8:25am-The execution was delayed because of legal paperwork filed in Idaho's 4th district court. A judge was reviewing the claim. The execution is back on but 55 minutes behind the original schedule. Attorney General Lawrence Wasden will explain more detail of the claim after the execution is complere. Check back for more updates.

on: November 17, 2011, 11:17:17 PM 33 General Death Penalty / Executed Offenders (Graveyard) / Re: Paul Ezra Rhodes - ID - 11/18/11

Rhoades enters final hours of life

The Idaho Maximum Security Institute is dark on a wet Thursday night. The two large fields in front of the guard station are surrounded with makeshift fencing. The field on one side of the prison access road will be for protesters who support the death penalty. The field on the other side of the road will be for those who are against the death penalty.

Death row inmate Paul Ezra Rhoades is now on his own. His last visitors left the prison at 8:30 Thursday night. He can now only have his legal team and his spiritual adviser nearby. Both have now heard that the United States Supreme Court has refused to intervene on his behalf. The only thing that can happen now that would postpone the execution is Governor Butch Otter. There have been pleas on the Governor's Facebook page to show mercy to the man who killed two women and three men in eastern Idaho. There have also been posts that encourage the Governor to carry out the rule of law.

Rhoades' defense team has also posted a video on YouTube. In it they detail Rhoades' troubled childhood. They recount his drug addiction that they say ultimately led to his homicidal behavior. They also ask for the governor to intervene.

Friday's schedule will start with a briefing by the prison warden at 6 AM. The witnesses will be moved into place at 7:15 AM. Paul Ezra Rhoades will be moved from his cell at 7:20. By 8 AM the warden will read the death warrant. He'll ask if Rhoades  has a final statement and he'll check to see if there are any reasons the execution should not proceed. At 8:10 AM they will administer the chemicals to carry out lethal injection. The coroner will enter the execution chamber at 8:30 AM to confirm the inmate's passing. Then a briefing of the media will follow.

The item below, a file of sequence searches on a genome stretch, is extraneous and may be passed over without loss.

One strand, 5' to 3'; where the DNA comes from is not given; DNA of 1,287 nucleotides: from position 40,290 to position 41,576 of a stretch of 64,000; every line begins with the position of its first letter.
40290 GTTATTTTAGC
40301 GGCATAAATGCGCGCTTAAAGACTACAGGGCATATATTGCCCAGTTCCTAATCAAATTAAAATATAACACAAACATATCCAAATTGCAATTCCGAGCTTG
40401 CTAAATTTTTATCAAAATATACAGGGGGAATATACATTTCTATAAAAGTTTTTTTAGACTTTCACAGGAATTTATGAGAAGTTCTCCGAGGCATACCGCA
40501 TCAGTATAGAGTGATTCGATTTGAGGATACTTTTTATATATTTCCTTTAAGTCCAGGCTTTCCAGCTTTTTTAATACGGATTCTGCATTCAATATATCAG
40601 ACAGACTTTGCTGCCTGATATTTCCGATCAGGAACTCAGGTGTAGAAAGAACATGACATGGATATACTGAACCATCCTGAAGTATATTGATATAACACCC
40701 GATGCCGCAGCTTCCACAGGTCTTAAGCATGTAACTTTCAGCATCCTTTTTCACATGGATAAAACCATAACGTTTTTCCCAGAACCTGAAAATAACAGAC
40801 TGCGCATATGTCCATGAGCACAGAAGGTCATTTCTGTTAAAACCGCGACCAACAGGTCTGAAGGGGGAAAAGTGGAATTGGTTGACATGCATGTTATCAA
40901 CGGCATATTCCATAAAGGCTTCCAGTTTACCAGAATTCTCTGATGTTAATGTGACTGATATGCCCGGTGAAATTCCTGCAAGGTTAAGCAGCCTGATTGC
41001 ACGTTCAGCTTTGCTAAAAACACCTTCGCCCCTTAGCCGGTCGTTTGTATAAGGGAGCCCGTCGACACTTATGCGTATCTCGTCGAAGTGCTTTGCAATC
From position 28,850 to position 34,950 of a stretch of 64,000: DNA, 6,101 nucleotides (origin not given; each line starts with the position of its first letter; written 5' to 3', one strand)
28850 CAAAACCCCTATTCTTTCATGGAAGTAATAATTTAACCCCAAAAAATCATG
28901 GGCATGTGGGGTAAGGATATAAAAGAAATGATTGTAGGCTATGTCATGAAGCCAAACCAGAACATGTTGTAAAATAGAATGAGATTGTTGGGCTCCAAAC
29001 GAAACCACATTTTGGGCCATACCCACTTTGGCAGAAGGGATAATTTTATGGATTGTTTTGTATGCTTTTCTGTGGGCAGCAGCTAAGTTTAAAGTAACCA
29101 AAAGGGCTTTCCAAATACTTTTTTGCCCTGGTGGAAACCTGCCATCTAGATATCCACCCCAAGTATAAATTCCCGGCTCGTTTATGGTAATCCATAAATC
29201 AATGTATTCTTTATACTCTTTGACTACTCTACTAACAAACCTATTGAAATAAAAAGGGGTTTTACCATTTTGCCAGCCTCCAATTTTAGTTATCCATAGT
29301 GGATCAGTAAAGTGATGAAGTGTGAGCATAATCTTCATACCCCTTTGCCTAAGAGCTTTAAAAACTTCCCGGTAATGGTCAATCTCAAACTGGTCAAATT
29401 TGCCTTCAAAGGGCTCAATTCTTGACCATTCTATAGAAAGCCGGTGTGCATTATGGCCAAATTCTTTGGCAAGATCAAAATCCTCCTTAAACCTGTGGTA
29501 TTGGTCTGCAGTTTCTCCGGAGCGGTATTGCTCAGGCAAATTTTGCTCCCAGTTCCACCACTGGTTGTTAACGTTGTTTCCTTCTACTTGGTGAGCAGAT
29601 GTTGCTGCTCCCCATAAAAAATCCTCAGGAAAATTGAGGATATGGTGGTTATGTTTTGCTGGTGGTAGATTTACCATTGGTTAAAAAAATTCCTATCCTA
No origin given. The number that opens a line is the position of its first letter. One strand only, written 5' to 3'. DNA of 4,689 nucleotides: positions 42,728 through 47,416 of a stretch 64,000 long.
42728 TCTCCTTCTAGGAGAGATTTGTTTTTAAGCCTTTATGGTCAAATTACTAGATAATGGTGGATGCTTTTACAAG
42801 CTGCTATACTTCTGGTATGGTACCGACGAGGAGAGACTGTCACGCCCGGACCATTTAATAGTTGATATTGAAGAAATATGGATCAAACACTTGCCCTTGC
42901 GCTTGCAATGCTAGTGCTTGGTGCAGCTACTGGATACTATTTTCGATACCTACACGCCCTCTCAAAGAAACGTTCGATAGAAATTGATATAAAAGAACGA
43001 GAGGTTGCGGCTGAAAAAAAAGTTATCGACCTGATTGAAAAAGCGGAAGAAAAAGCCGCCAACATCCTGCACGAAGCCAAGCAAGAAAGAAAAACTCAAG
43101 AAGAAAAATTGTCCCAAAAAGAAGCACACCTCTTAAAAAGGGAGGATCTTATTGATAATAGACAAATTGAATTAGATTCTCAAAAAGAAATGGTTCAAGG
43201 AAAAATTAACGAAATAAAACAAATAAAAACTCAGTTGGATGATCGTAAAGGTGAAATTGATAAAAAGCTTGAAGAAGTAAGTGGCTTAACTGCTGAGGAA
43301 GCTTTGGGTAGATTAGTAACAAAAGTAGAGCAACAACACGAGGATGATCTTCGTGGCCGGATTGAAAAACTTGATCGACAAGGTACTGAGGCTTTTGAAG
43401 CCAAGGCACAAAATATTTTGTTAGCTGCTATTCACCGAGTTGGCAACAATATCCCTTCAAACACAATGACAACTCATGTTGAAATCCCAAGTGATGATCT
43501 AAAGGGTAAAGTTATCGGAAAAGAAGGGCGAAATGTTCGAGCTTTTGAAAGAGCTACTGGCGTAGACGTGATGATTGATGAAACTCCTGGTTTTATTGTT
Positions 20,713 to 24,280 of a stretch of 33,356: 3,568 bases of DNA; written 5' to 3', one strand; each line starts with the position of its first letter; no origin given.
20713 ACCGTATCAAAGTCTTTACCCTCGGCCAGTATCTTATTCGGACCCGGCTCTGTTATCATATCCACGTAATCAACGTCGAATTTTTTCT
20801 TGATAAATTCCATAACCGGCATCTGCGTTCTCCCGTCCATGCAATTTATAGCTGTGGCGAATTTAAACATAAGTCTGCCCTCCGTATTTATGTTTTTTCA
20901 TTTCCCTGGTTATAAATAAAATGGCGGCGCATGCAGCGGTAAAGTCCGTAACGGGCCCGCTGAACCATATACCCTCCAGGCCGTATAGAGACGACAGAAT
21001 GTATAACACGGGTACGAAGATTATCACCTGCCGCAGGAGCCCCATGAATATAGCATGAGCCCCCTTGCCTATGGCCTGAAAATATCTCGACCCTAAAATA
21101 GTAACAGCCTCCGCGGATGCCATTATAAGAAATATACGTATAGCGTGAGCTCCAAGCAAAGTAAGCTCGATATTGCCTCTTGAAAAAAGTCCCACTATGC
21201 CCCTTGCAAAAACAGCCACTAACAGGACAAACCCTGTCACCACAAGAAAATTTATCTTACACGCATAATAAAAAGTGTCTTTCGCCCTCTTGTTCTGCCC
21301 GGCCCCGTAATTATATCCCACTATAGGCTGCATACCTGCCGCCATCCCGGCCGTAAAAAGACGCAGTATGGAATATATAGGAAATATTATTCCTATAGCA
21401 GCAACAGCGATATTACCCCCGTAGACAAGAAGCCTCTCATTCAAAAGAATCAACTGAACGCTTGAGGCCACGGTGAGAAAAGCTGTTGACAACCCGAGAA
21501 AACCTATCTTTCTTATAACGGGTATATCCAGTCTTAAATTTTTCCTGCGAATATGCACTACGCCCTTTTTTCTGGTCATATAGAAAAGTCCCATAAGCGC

"There have been pleas on the Governor's Facebook page to show mercy to the man who killed two women and three men in eastern Idaho." I'm confused. Didn't Rhoades only kill 3 people, 2 women and a young man? That's what I've read in all the other articles, anyway.

A second article with more info:

-- For his last meal, Rhoades was offered hot dogs, sauerkraut, mustard, ketchup, onions, relish, baked beans, veggie sticks, ranch dressing, fruit with gelatin and strawberry ice cream cups -- the same meal offered to all Idaho Maximum Security inmates Thursday night.

-- He was able to have family visitors until 8:30 p.m. and make calls until 9 p.m. His attorney, Oliver Loewy, and his spiritual adviser could be with him until 6 a.m. The adviser asked IDOC to not identify him.

-- All but one of the other Death Row inmates signed a card for Rhoades.

-- Rhoades’ body will be cremated. His remains will be given to his attorney.

-- Representatives from all three of the victims’ families will attend the execution. IDOC is not disclosing their identities.

-- Rhoades’ mother will attend the execution.

-- Rhoades' health is fair, his demeanor anxious and lucid.